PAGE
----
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Friday, 18 August, 2000, 17:36 GMT 18:36 UK
Row over Malay privileges
Chinese district
More than a quarter of Malaysians are ethnic Chinese
Malaysia's Prime Minister, Mahathir Mohamad, has promised to continue to support the special privileges granted to the country's ethnic Malay community amid a row over race relations.

"The government will not back down, not even by one step, in defending the Malays as we are aware they are still weak," he was quoted by the national Bernama news agency as saying.

Muslim woman walks past Chinese temple
A Muslim woman walks past a Chinese temple
Dr Mahathir was commenting after leading Chinese businessman David Chua questioned whether Malay privileges were still needed, provoking a flurry of protests from the Malay community.

Malays retain certain benefits under affirmative action programmes introduced in 1971. Along with indigenous people, they make up nearly 60% of the population with ethnic Chinese accounting for around 26% and Indians for 7%.

'Cronyism'

The special privileges established quotas allowing Malays to enter universities and gain employment even if less qualified than applicants from other races.

They also allocated 30% of the equity in local companies to Malays.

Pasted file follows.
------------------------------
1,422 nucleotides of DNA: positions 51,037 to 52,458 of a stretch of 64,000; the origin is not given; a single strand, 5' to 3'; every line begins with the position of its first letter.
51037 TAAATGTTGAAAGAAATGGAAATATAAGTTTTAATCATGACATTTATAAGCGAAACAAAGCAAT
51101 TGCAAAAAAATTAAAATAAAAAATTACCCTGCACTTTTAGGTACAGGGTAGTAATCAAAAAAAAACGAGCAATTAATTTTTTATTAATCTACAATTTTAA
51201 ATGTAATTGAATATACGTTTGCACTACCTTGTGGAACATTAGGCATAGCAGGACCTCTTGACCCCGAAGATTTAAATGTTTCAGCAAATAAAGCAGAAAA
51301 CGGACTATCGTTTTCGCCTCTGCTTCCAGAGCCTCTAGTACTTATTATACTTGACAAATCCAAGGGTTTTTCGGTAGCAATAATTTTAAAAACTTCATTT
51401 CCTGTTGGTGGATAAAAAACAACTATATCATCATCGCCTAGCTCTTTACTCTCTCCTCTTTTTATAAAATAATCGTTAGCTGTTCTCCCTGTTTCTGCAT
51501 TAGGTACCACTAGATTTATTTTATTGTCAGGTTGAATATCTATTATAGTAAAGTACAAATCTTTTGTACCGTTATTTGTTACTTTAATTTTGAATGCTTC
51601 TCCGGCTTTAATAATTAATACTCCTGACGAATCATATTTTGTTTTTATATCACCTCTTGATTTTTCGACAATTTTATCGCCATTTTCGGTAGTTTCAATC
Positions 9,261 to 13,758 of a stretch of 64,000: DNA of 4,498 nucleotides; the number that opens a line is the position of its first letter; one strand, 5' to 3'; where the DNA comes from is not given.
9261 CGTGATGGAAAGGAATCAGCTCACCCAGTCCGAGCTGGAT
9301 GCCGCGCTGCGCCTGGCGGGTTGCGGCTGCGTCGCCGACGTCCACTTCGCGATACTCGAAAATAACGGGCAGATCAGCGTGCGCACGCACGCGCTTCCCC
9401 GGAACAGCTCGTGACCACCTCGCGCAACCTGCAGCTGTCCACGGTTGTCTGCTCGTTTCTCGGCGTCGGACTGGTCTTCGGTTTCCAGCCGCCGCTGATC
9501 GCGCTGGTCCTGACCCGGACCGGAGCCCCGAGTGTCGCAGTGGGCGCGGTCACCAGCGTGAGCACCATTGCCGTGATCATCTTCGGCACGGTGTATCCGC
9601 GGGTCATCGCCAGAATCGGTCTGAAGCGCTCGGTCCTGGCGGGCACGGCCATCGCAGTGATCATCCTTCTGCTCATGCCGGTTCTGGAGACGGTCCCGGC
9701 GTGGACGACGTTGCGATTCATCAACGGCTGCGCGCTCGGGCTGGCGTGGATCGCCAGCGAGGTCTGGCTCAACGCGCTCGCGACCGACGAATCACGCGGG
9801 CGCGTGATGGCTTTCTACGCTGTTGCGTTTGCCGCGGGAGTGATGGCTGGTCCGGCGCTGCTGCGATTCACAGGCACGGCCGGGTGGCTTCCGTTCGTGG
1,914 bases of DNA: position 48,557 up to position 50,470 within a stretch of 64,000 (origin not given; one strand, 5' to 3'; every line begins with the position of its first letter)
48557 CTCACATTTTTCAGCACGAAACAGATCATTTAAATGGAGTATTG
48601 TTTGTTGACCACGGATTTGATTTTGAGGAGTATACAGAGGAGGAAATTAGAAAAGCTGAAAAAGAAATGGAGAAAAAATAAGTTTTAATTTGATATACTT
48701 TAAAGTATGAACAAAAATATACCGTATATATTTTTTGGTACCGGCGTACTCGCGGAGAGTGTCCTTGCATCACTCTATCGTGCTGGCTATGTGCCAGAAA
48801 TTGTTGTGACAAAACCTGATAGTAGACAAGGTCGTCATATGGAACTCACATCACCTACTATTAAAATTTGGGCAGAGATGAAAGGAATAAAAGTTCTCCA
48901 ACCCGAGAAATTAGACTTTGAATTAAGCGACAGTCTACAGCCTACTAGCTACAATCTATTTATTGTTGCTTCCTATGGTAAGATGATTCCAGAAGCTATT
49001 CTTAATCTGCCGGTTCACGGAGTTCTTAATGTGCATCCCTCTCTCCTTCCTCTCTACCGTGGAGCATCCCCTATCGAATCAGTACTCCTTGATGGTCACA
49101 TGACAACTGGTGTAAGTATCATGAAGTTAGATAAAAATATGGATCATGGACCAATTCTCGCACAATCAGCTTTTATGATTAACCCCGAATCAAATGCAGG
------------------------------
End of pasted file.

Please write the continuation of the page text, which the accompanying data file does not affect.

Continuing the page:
The policy was brought in to help the progress of Malays who in the 1970s were economically backward.

But opposition leaders said the privileges had often been misused.

Lim Guan Eng
Mr Lim says policy should go
"The government is using [the policy] to give contracts to their own cronies," Lim Guan Eng, national vice-chairman of the opposition Democratic Action Party, told BBC News Online.

"[Millions] gets siphoned off from these illegal leakages. The Malay poor are not getting their rightful share."

Mr Lim said the policy discouraged competition and created a "very unhealthy dependency syndrome".

He said non-Malays were also unhappy that the policy had led to their under-representation in certain sectors.

"Almost 70% of the banks are controlled by bumiputeras [indigenous Malays]. The army and police force are also overwhelmingly from one community," he added.

Protest

On Friday, youth leaders of Dr Mahathir's United Malays National Organisation party (Umno) held a protest outside the Chinese Assembly Hall in Kuala Lumpur.

Umno's Vice-President Najib Tun Razak has also warned the Chinese community against raising the issue.

"My advice to these Chinese associations is not to play with fire," Mr Najib said.

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